- Books, Literature, and Writing
The Writer's Mailbag: Installment Twenty
Welcome Back to the Show That Never Ends
A bit grandiose, for sure, but as long as you keep asking the questions, then this series will continue.
I’m having fun with this. I don’t know what I expected when I started this series, but the response has been beyond whatever my expectations were. So keep those questions coming and I’ll do my best to at least give you my honest opinion.
You can add your questions to the comment section below, or send me an email at email@example.com. Either way will work for me.
So let’s get started with an interesting question from Bradmaster.
From Bradmaster: “My question is off topic for this hub, and it may have been previously asked and answered.
I like to use Punctuation, and Capitalization for effect in my writing.
This means, I over Punctuate, and Capitalize against the standard rules of Grammar.
My thought on writing is Communication and Conveying Ideas, and Viewpoints.
What is your expert opinion on my unorthodox writing style?”
This is a first, and it’s an exceptional question. In fact, it’s something I asked myself while writing my last novel, and it was a discussion my editor and I had.
I do believe that the rules of grammar and punctuation can be suspended for effect, and I think it can have a great impact when done….over a short period of time. That’s just my opinion, remember, and I’m sure there will be those who disagree with me.
The problem with butchering grammar for too long is that it confuses most readers, and threatens to be tedious.
When I was writing my last novel, Resurrecting Tobias, I used incorrect grammar for the coffee shop readings my character gave, but the rest of the novel had correct grammar. I think it was effective to do it that way, but I was still concerned that my readers would have a hard time wading through the run-on sentences.
So, to summarize, a little bit of wrong can be right. A whole lot of wrong can be wrong.
How’s that for confusing?
Join me on my writing blog
- William Holland | Helping Writers to Spread Their Wings and Fly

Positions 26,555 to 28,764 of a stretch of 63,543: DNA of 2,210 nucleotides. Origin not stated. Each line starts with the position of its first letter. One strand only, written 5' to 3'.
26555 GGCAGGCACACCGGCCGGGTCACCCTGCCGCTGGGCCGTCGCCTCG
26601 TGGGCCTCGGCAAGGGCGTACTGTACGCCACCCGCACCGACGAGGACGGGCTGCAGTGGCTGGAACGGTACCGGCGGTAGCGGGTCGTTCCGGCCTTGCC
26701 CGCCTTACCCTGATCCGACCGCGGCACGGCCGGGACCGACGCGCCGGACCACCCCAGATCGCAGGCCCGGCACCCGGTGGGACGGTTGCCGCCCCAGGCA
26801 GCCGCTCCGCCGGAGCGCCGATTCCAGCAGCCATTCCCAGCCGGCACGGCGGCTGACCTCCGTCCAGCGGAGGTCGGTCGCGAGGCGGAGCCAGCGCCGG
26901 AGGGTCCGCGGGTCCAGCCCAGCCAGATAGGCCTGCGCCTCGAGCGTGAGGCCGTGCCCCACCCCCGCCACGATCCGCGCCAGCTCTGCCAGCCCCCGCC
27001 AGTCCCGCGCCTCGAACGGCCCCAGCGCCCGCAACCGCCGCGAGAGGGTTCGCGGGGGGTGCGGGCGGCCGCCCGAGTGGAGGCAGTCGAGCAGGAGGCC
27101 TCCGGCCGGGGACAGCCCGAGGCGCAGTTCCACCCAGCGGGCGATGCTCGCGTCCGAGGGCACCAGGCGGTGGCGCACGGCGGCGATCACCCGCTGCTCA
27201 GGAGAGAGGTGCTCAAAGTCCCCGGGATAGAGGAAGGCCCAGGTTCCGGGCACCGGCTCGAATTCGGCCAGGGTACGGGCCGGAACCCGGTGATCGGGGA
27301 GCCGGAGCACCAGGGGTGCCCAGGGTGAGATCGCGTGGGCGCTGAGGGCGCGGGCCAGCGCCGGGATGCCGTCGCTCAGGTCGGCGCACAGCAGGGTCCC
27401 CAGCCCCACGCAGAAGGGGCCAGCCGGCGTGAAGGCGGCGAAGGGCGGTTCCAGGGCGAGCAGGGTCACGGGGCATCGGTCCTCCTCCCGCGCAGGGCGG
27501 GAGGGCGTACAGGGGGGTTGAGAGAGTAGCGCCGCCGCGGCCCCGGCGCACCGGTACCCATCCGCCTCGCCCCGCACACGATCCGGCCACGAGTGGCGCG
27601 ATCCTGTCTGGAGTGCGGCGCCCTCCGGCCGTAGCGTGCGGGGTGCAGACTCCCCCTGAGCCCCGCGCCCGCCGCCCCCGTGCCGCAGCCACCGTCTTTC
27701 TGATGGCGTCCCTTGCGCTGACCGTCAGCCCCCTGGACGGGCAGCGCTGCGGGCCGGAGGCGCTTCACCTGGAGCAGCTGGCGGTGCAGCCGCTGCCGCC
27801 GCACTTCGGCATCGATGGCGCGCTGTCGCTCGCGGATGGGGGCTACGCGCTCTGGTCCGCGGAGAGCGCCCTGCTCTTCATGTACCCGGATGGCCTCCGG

Tips and discussions about writing
Go Forth and Blossom
What I’m about to share with you isn’t a question, but it does relate to questions I’ve had in the past. This is a success story, and it happened because this writer went out into her community and marketed her talents.
From OldRoses: A year ago, I would have said that you were crazy to say freelancers should go around town and ask for work because last year I was a struggling garden writer with a so-so website. This past January, I received an email from my Master Gardener group looking for speakers for workshops. I volunteered to speak on my specialty (herbs) and was so successful that I changed my career to Garden Writer and Speaker. Now I ask people for paying speaking gigs and get them. When I speak, I do a handout with information relative to my talk and my contact info and website address (my website is improved and monetized) and on my website, I provide a contact link so readers can schedule me for a talk for their garden club or other group. Traffic is up on my website but, as you point out , the most crucial part of my success has been talking to people and ASKING for jobs. Excellent hub. I'm voting it up and sharing it.”
Isn’t that fantastic? Imagine what is waiting for you out there, if you are just willing to step forth and sell your skills.
I understand! I am not a social creature by nature. I prefer hanging with close friends and family, and I avoid trips into the real world. Even though I have owned businesses and worked retail for years, I do not enjoy interacting with customers in a business environment. I’d rather sit down over coffee and talk about life. I do not want to sit down and talk about my writing abilities and try to sell them.
But there are times when what Bill wants does not match what Bill needs to do.